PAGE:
Meanings of the sacred
A preliminary reading of the SNS literature seems to reinforce the idea that the practice of exclusion and “apartness” for religious or spiritual purposes is linked to the sacredness of nature. Following Frazer, Durkheim, and Eliade, contemporary SNS scholars often assume that rules and taboos concerning purity and pollution are central to the preservation of these sites and stress the sacred-profane dichotomy early religions scholars posited.
Paradoxically, those who have studied SNS hardly ever define sacredness, and the works that address the notion of “the sacred” or “the holy” as central to the research problem are an exception. That is the case of Niglio (2018a:1) who, aiming to discuss the meaning of the sacred values of landscape affirms: “The sacred landscape establishes the relationship between man and nature, through an aesthetic in which it is not always possible to find a rational dimension.” Sacredness is often acknowledged as a vague, fluid, and complex notion (Mu et al. 2019). As Ringvee (2015:8) wondered, distinguishing between the sacred and the holy: “Where does sacredness start, and where does it end? In this matter, the subjectivity of the experience of the sacred becomes unpleasantly mixed with legal regulations, which require more physical borders than the ambiguous and subjective experience of the Holy.” However, the conversation about such complexity is usually avoided, as in Dudley et al. (2009) and Ormsby (2012), or diverted, as in Nyamweru (2012) in which the author prefers to term SNS as “natural cultural sites,” arguing that the notion of “culture” better serves to highlight the multiple meanings associated with these enclaves. In sum, the implicit characterizations of the idea of sacredness sets the term into a larger context that needs to be uncovered to grasp the overlapping plurality of understandings at play in the literature.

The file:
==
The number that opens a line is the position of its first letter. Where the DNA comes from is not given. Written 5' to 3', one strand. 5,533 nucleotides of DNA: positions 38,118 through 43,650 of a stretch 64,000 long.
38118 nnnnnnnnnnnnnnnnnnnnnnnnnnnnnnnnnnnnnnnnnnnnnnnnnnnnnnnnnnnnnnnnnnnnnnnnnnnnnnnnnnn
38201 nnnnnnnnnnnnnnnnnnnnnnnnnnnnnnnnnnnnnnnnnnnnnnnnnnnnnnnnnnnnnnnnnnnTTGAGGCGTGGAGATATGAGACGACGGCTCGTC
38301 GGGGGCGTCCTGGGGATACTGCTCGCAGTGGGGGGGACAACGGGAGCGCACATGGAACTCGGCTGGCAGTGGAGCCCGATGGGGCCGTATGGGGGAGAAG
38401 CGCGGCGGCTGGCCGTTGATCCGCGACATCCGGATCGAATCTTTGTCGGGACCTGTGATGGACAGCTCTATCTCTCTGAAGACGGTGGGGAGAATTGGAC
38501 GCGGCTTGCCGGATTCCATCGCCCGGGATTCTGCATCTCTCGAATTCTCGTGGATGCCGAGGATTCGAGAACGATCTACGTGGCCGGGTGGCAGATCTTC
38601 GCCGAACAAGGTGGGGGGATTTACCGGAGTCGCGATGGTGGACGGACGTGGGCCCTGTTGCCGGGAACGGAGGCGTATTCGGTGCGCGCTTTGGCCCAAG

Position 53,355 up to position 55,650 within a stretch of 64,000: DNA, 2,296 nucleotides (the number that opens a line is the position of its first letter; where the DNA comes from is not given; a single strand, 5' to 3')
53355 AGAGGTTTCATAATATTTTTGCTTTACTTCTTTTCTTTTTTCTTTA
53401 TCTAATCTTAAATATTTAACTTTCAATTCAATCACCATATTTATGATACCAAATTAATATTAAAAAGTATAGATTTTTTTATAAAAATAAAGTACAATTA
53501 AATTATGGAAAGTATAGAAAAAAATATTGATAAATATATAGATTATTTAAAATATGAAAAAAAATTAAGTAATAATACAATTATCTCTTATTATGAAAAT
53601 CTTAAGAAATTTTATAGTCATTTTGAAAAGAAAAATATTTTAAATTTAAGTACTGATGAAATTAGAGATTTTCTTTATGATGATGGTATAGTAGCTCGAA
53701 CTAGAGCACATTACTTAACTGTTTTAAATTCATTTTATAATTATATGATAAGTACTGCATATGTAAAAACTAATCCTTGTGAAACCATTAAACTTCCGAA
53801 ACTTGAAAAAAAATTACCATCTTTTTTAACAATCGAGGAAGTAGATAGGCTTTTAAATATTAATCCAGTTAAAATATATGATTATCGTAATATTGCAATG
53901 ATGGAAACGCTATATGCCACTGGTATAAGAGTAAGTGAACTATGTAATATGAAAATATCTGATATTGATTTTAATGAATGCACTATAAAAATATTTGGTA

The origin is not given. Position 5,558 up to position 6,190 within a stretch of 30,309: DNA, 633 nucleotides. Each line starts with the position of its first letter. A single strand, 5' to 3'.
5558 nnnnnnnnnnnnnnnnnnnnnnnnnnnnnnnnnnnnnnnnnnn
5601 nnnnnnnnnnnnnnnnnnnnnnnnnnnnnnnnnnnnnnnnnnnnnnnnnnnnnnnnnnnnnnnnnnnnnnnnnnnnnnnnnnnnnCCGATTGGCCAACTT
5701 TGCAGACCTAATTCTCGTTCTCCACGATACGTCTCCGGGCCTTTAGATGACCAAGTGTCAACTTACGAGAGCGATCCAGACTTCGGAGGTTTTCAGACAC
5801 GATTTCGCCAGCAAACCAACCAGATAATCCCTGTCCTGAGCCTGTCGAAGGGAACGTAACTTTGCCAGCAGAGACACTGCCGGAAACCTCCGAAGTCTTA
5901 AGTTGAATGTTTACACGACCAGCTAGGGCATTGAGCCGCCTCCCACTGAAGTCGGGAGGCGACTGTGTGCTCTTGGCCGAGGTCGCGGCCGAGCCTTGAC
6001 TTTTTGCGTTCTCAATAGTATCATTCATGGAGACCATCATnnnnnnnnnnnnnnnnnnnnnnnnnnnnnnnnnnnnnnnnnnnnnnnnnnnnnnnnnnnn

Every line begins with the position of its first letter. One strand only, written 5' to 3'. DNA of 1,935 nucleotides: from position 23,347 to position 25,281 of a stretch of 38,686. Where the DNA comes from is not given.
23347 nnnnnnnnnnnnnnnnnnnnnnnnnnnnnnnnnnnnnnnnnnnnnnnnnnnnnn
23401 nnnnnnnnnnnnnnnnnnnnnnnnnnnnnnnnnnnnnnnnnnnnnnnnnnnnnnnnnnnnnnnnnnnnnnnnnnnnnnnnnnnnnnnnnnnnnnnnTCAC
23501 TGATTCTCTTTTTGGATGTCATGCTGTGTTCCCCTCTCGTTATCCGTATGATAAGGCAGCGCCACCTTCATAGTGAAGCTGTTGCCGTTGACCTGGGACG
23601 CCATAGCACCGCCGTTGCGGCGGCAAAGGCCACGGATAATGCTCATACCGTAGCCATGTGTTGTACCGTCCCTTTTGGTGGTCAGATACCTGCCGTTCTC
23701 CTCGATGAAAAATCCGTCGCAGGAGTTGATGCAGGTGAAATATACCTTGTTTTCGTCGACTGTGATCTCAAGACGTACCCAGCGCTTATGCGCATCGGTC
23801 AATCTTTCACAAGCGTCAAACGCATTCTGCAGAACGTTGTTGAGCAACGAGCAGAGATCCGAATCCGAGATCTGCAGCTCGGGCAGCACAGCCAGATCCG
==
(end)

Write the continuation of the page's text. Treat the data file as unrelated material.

As a result of the analysis, three interrelated conceptualizations of the sacred stand out. First, sacredness, which is often loosely related to spirituality, is characterized by the presence of divinities, numina, or inhabiting spirits, or as the interface between the natural and the supernatural. In these sites, a contractual relationship (Keller 2014) between the local community and the god(s) or spirits is often established. Studley (2018:368), for instance, referred to “Enspirited Sacred Natural Sites” as places where Tibetan believers “ritually protect SNS [...] on the basis of contractual reciprocity.” The place-bound relational character of SNS also acts as a link among the members of the community, the ancestors, and the supernatural power of divinities inhabiting the site. As Aniah and Yelfaanibe (2018:2496) illustrate in their study of sacred groves and shrines in Bongo District (Ghana), “there is a shared belief among the many people that ancestral spirits and gods influence the affairs of the living.” These locally based conceptualizations often convey an understanding of the sacredness of the site as a “field force,” a “source of life” (Skog 2017), or a “spiritual power spot” (Keller 2014, Rots 2019) that irradiates its sanctity (or life-giving power) toward the surrounding landscape. In this sense, SNS convey strong feelings and emotional bonds between people and nature (Niglio 2018a, Mu et al. 2019), a type of relationship that is “cyclically enacted through ritual” (Frascaroli 2016:272).